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Why insect declines should bug you and what you can do to help

Last week, our friends at the Wildlife Trusts released a report on insect declines.

The findings are alarming: 41% of known insect species face extinction, with insects dying out up to eight times faster than larger animals.

Scientists have suspected for some time that insects are declining. Yet it is only recently that they have been able to confirm these trends.

In Germany, a study found that the weight of insects caught by scientists each day fell by 76% between 1989 and 2014. We don’t have as much long term data for UK insects so we can’t be sure that the same level of decline is happening here. But the data we do have shows that species are found in fewer locations and in lower numbers than before.

This is bad news, because insects are essential. They provide food for animals, control pests, and pollinate about three-quarters of our crops. There is a reason why the biologist E.O. Wilson once called insects ‘the little things that run the world’!

It is clear that we cannot wait any longer to take action to stop this decline.

What can I do to help?

Insect decline is likely caused by habitat loss, pesticide use and climate change.

With such large-scale causes, it can seem like there’s nothing we as individuals can do to help insects. But if we all work together, we can reverse this trend. As Sir David Attenborough says in the report “every space in Britain must be used to help wildlife”. What better place to start than in the 430,000 hectares of gardens across the UK?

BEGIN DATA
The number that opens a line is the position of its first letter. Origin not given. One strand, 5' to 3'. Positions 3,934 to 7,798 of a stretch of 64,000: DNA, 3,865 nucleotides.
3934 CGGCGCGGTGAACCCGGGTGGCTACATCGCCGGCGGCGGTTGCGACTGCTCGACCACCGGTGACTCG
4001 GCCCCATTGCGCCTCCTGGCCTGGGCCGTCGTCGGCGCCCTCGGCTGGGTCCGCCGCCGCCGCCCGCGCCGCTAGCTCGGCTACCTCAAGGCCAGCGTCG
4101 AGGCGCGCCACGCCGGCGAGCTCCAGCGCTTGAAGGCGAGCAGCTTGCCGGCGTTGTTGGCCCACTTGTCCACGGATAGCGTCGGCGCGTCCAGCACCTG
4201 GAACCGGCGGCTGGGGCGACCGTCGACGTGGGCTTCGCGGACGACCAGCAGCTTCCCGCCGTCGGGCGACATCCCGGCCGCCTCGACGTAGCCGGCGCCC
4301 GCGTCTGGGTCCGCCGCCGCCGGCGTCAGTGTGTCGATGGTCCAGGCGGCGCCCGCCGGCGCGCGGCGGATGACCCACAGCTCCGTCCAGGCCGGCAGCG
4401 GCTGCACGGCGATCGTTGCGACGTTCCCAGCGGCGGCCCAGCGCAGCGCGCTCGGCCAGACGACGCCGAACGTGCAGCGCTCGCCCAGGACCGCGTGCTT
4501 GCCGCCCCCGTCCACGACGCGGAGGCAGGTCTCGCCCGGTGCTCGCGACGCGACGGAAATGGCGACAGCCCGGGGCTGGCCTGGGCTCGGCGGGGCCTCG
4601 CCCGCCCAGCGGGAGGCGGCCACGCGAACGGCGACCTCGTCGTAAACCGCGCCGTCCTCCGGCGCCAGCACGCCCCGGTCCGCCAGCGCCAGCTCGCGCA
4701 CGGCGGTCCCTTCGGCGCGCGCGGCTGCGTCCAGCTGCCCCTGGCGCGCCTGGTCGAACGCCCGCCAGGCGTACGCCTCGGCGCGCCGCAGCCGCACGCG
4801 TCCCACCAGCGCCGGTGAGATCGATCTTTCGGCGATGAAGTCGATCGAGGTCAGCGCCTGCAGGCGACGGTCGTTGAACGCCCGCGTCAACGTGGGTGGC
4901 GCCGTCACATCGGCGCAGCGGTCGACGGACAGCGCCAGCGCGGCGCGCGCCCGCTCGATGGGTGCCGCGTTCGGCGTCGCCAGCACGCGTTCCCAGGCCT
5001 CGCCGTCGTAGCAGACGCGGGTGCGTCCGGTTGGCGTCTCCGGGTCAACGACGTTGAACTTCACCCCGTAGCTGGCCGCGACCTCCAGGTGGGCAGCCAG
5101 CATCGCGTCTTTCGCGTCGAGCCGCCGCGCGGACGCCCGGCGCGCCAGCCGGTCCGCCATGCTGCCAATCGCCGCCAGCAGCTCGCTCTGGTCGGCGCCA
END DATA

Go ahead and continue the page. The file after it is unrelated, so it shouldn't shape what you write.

Our project Naturehood has plenty of tips of things your can do in your space to help insects:

  • Leave your leaves, pile up logs and start composting - they will provide a habitat for spiders and woodlice, and shelter moths and butterflies in winter.
  • Put away the pesticides – there are plenty of alternatives to pesticides to keep ‘weeds’ and ‘pests’ under control.
  • Plant trees and shrubs – these not only give shelter, their blossom provides food to pollinating insects. See our advice on some of the best species to plant.
  • Plant flowers for pollinators – when it comes to flowers the more the merrier! Follow our advice on which ones to choose to provide nectar and pollen.
  • Plant flowers in your lawn – mow your lawn less and embrace ‘weeds’ such as dandelions that are great for pollinators.
  • Pull up your paving – change hard surfaces to green spaces to create more room for wildlife.
  • Make a pond – follow our step-by-guide to make a pond. See how quickly it attracts dragonflies, beetles and pond skaters! If you have limited space, this can even be a small container. 

Sign up to Naturehood to find out more about what you can do for wildlife. Make sure to tell us about what you’ve done so we can track the change.

Remember to encourage your friends and neighbours to do the same. If everybody does just #OneThingForWildlife the impact for insects will be huge!

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